# How do you solve 2p + q = 1 and 9p + 3q + 3 = 0  using substitution?

Apr 8, 2016

$\left(p , q\right) = \left(- 2 , 5\right)$
(see below for substitution methodology)

#### Explanation:

Given $2 p + q = 1$
$\rightarrow \textcolor{red}{q} = \left(\textcolor{b l u e}{1 - 2 p}\right)$

Also given $9 \textcolor{g r e e n}{p} + 3 \textcolor{b r o w n}{q} + 3 = 0$

Substituting $\left(\textcolor{b l u e}{1 - 2 p}\right)$ for $\textcolor{b r o w n}{q}$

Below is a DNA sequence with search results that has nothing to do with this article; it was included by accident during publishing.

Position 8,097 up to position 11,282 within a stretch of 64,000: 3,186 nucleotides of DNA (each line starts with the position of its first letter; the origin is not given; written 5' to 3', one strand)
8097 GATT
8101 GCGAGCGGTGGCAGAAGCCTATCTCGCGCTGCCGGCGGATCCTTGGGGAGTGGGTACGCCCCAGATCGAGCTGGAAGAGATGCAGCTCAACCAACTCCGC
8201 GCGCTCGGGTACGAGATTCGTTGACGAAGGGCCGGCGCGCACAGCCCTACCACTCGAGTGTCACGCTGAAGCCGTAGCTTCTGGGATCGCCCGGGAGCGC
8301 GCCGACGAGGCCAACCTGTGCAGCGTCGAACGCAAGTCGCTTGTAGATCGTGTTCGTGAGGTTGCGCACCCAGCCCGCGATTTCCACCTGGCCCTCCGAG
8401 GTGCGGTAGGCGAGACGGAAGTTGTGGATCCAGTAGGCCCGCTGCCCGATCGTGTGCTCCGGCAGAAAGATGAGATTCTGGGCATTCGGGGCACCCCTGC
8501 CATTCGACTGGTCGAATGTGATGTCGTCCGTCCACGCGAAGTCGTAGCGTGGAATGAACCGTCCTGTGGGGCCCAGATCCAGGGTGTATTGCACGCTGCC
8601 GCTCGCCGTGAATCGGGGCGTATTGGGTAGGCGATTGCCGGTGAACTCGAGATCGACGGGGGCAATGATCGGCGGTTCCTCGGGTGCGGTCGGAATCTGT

$\textcolor{w h i t e}{\text{XXX}} 9 \textcolor{g r e e n}{p} + 3 \left(\textcolor{b l u e}{1 - 2 p}\right) + 3 = 0$

$\textcolor{w h i t e}{\text{XXX}} 3 p + 3 + 3 = 0$

$\textcolor{w h i t e}{\text{XXX}} \textcolor{c y a n}{p} = \left(\textcolor{\mathmr{and} a n \ge}{- 2}\right)$

Substituting $\left(\textcolor{\mathmr{and} a n \ge}{- 2}\right)$ for $p$ in the original equation:
$\textcolor{w h i t e}{\text{XXX}} 2 \left(\textcolor{\mathmr{and} a n \ge}{- 2}\right) + q = 1$

$\textcolor{w h i t e}{\text{XXX}} q = 5$